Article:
Dorama Review #4: Akihabara@DEEP

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akihabaradeep Akihabara@DEEP was originally a novel by Ira Ishida that was also developed as a manga. The drama aired in 2006 on TBS in Japan.

I really liked this drama even though it has a lot going against it. It’s the sort of show that I can imagine many viewers criticizing.

Firstly, because the show was originally a book, there are comparisons with the book and manga. There was also a live action movie, so the show will always be compared to that. Secondly, the subject matter of the show is the otaku culture in the Akihabara district of Tokyo, a culture which is seriously looked down upon in Japan. Many Japanese that I’ve met seem to resent the popularity of the Akiba scene even though they’re aware that it has many adherents.

But, just like any good show, it grows on you. I thought that it started out a bit silly but as the show went on, I started to actually care about what happened to the misfits that make up the Akihabara@DEEP team.

The story is about six strangers that meet each other through an online help site that is run by a mysterious person named Yui. Yui helps each person through the depression and alienation caused by their otaku tendencies. When Yui dies suddenly, the six strangers decide to start a “trouble-shooter” group to help the other inhabitants of Akihabara.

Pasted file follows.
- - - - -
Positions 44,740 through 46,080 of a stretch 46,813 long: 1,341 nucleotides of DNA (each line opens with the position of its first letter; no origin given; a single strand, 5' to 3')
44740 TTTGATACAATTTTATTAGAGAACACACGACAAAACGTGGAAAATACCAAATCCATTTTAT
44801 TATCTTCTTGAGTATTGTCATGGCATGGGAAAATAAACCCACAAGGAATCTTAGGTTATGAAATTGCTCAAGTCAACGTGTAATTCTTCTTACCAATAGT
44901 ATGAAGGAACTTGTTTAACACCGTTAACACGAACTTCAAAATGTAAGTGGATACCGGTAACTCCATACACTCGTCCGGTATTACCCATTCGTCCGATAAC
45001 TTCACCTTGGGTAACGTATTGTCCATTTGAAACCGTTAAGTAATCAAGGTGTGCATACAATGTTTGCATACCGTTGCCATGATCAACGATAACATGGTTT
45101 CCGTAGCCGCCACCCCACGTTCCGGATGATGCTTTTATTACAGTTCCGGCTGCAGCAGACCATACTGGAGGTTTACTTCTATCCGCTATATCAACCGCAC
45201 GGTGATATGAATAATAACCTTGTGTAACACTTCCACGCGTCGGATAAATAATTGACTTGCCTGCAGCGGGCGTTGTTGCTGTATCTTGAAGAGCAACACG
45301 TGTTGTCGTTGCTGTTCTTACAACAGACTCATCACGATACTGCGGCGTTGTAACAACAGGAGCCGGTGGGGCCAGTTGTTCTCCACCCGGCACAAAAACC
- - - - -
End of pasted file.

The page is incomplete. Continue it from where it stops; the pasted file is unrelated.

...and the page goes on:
Each member of the team has a unique skill that they bring to the table to help them in their missions:  Box, a digital graphic-design guru; Akira, the tomboyish combat maid; Taiko, a computer musician and tech expert; Daruma, a cosplay designer; Izumu, a master hacker (played by Hatsune Matsushima 松嶋初音 who is so awesome that I had to include pics of her); and Page, the leader of the group who has a serious problem stutter.


Hatsune Matsushima as Izumu

Hatsune as crazy sexy nurse

Hatsune as crazy sexy nurse


Just crazy sexy

The show ends up covering a lot of ground, from artificial intelligence and digital piracy to psychological problems and suicide; always with a background of the darker side of social alienation in modern Japan. But if that sounds too heavy, remember that this show is a comedy and its actually pretty funny.

I loved watching this show; Akiba is one of my favorite places in Tokyo and I’ve had a lot of fun there. Maybe that’s the reason that I give the show such credit. But I really think that it captured some of the characters and types that are running around Akihabara today.

I haven’t read the novel (I plan to), but I’ve read the manga and it takes a much more serious tone than the drama. If you want the whole @DEEP story, you should do all four: read the novel and manga, and watch the drama and movie.

Posted by Jon   @   6 April 2013 0 comments
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